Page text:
Lung Disease and Masks: Myths and Facts

Reviewed by Brunilda Nazario, MD on January 26, 2021

If you have a lung disease like asthma or chronic obstructive pulmonary disease (COPD), it’s important to take steps to protect yourself from COVID-19 and other viruses. But you might be wondering if wearing a face mask to lower your risk of illness will make it harder to breathe, or even make your lung disease worse.

“There are a lot of myths floating around about who should wear a mask, and how and when they should wear it,” says Frank Coletta, MD, director of pulmonary medicine and chief of critical care at Mount Sinai South Nassau in Oceanside, NY. Read on to get the facts on masks and lung disease.

Myth: Masks Aren’t Safe for People With Lung Disease

Fact: Almost all people with lung disease can and should wear a mask. “They don’t restrict your breathing,” Coletta says. “They might feel slightly uncomfortable, but that’s not a sign that you’re getting less oxygen.”

“Studies show that masks don’t impact air exchange, even for people with severe emphysema,” says Bradley Hayward, MD, a pulmonologist at Weill Cornell Medicine and NewYork-Presbyterian in New York City. “Your breath might feel warmer. But if you think that’s uncomfortable, imagine being on a ventilator because you got COVID-19.”

You might have heard that masks cause a dangerous buildup of carbon dioxide (CO2) that you end up inhaling. That’s a myth, too. CO2 particles are so small that they easily pass through masks, including special protective masks called N95s. Even so, if you do have very severe lung disease and feel uncomfortable, talk to your doctor about finding the best mask for you.

Myth: Masks Don’t Prevent COVID-19 or Other Diseases

Fact: The only way to completely guarantee that you won’t get sick is to avoid contact with other people. But masks lower your risk of COVID-19 by at least 70%. What’s more, research shows that if you do get exposed to the COVID-19 virus while wearing a mask, your symptoms may be milder. That’s because you’ll be exposed to fewer virus particles, which could make your illness less severe.

“If used properly, masks also help prevent other serious illnesses, including the flu and pneumonia,” Coletta says. “That’s extremely important, because people with lung disease often get seriously ill, sometimes even from a cold virus.”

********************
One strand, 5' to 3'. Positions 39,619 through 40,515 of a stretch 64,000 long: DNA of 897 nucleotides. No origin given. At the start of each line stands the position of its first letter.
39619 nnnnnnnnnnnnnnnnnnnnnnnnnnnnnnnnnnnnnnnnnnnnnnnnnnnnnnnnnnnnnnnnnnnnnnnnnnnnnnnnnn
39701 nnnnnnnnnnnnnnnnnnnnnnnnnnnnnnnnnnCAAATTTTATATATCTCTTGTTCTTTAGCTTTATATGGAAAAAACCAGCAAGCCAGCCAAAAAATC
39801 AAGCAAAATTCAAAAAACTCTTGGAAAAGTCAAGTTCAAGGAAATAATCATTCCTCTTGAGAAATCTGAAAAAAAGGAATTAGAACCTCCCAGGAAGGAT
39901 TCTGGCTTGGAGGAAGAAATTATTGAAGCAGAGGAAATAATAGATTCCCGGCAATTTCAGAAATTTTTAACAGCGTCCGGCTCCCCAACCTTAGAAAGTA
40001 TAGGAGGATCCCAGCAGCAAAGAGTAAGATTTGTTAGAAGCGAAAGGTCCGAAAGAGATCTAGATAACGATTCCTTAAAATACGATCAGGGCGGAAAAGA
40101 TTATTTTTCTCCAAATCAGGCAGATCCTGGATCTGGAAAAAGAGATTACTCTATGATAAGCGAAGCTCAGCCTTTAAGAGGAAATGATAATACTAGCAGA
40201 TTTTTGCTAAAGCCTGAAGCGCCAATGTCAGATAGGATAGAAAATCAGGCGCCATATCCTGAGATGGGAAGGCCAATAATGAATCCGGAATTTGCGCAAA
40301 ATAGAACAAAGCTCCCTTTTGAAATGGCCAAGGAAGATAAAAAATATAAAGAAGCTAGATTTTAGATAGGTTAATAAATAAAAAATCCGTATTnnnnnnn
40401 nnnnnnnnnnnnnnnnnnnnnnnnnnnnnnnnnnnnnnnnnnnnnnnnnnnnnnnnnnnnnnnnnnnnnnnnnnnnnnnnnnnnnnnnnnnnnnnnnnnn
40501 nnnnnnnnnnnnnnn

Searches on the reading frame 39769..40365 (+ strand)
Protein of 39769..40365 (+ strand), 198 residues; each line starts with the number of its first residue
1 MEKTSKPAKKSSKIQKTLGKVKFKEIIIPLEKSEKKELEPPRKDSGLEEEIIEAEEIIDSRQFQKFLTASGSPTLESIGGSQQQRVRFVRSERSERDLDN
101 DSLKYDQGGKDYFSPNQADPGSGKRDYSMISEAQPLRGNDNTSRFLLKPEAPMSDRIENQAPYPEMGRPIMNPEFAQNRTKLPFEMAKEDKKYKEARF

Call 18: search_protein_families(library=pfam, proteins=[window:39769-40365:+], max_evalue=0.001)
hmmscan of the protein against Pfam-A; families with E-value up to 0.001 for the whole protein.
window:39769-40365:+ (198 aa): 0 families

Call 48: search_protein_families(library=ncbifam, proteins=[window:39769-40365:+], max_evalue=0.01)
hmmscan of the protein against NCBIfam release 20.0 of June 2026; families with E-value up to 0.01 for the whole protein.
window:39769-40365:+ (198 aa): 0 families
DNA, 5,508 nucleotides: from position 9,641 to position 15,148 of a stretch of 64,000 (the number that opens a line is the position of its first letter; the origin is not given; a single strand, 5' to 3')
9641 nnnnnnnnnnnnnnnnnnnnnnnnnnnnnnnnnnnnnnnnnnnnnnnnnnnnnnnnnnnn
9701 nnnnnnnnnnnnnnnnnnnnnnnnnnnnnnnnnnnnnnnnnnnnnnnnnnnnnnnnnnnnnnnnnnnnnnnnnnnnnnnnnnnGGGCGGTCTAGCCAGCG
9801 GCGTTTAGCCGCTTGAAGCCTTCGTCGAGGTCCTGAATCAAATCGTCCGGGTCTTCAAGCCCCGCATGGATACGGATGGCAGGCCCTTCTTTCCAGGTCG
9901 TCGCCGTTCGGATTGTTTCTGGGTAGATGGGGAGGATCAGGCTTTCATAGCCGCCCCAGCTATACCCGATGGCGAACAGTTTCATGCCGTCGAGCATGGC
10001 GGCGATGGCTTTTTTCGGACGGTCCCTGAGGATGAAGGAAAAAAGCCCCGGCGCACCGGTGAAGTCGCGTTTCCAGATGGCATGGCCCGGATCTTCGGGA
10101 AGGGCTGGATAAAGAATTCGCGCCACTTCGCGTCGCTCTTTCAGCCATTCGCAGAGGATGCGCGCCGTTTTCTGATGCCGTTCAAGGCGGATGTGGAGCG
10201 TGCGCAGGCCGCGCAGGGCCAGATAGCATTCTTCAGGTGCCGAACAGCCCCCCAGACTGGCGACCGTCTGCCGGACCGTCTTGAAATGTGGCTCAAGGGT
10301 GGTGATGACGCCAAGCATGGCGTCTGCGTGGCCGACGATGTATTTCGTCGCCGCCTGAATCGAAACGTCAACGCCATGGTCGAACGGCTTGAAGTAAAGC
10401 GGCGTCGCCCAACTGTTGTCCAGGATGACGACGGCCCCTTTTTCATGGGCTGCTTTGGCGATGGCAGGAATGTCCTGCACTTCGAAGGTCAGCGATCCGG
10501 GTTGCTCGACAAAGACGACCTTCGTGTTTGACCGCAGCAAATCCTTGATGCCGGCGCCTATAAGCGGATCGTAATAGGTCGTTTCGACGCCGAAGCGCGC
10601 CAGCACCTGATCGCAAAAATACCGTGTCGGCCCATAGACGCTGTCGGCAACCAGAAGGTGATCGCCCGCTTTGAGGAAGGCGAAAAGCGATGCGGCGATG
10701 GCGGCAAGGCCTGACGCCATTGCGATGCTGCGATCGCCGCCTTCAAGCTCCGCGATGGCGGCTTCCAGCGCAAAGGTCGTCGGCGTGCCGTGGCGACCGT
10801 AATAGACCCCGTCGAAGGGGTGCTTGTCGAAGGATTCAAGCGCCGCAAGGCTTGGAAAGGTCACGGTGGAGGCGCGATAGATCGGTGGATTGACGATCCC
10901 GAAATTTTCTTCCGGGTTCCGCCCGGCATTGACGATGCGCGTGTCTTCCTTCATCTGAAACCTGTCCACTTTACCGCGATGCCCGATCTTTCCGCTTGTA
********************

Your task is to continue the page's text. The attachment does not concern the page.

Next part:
Myth: You Need to Wear Your Mask at All Times

Fact: There are certain times when it’s safe to take off your mask. “If you’re walking around outside and there aren’t other people around, it’s OK to remove your mask,” Hayward says. Likewise, you don’t need to wear a mask when you’re home alone or with the family members who live in your house. The exception: “If anyone you live with shows signs of illness, even if it’s just the sniffles, or has been around someone who’s been sick, then wear your mask indoors around them,” Coletta says.

You might wonder if you still need to wear a mask when you’re social distancing. Staying 6 feet away from other people does help reduce your risk of getting COVID-19 and other viruses from other people. But until the pandemic is over, you should still wear a mask when you’re around people who aren’t part of your household.

Myth: You Can’t Wear a Mask if You Use Oxygen to Breathe

Fact: Most people who use oxygen can safely wear a face mask. If you aren’t sure or have concerns, talk to your lung specialist. If you use oxygen, Hayward says you can put the mask directly over your cannula (the plastic tube that delivers oxygen to your nose).

The mask should cover your mouth and nose. “If you wear it under your nose, it’s useless,” Coletta says. Even wearing a cannula, you can expel particles through your nose that could make another person sick if you’re infected. You can also inhale virus particles that can make you sick.

Myth: All Masks Are Equally Effective

Fact: Most masks will reduce your risk of getting sick, but only if you wear them the right way. Cloth masks and surgical masks are both good choices, Hayward and Coletta say. “If you use a cloth mask, make sure you wash it between uses,” Coletta adds. Likewise, toss surgical masks after every use.

The mask should cover your mouth and nose without pressing tightly on them. That’s a sign it’s too small and may make it harder for you to breathe. Your mask shouldn’t have gaps at the side, either. Tying a knot in the ear loops may help reduce gaps. Or try a different size or brand of mask.

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There are some types of masks that don’t effectively protect against COVID-19 and other viruses. “Skip the kind with an exhalation valve,” Hayward says. Valves allow larger particles to go in and out of the mask, which boosts your risk of illness. Avoid bandanas and gaiters. Research shows they don’t block droplets from your mouth or nose.

A fabric mask should have two layers. You can also wear two masks at once, as recently suggested by Anthony Fauci, MD, director of the National Institute of Allergy and Infectious Diseases.

WebMD Feature

Sources

SOURCES:

Michigan Health: “4 Face Mask Myths that Put You at Risk,” “Mask Wearing for Pulmonary Patients,” “Yes, You Should Wear a Mask. Here’s How and Why.”

CDC: “Scientific Brief: Community Use of Cloth Masks to Control the Spread of SARS-CoV-2.”

Asthma and Allergy Foundation of America: “What People With Asthma Need to Know About Face Masks and Coverings During the COVID-19 Pandemic.”

Frank Coletta, MD, director of pulmonary medicine; chief of critical care, Mount Sinai South Nassau, Oceanside, NY.

Bradley Hayward, MD, pulmonologist, Weill Cornell Medicine and NewYork-Presbyterian, New York.

World Health Organization: “Coronavirus disease (COVID-19) advice for the public: Mythbusters.”

NBC News: “Dr. Fauci: Double masking against mutant coronavirus ‘just makes common sense.”

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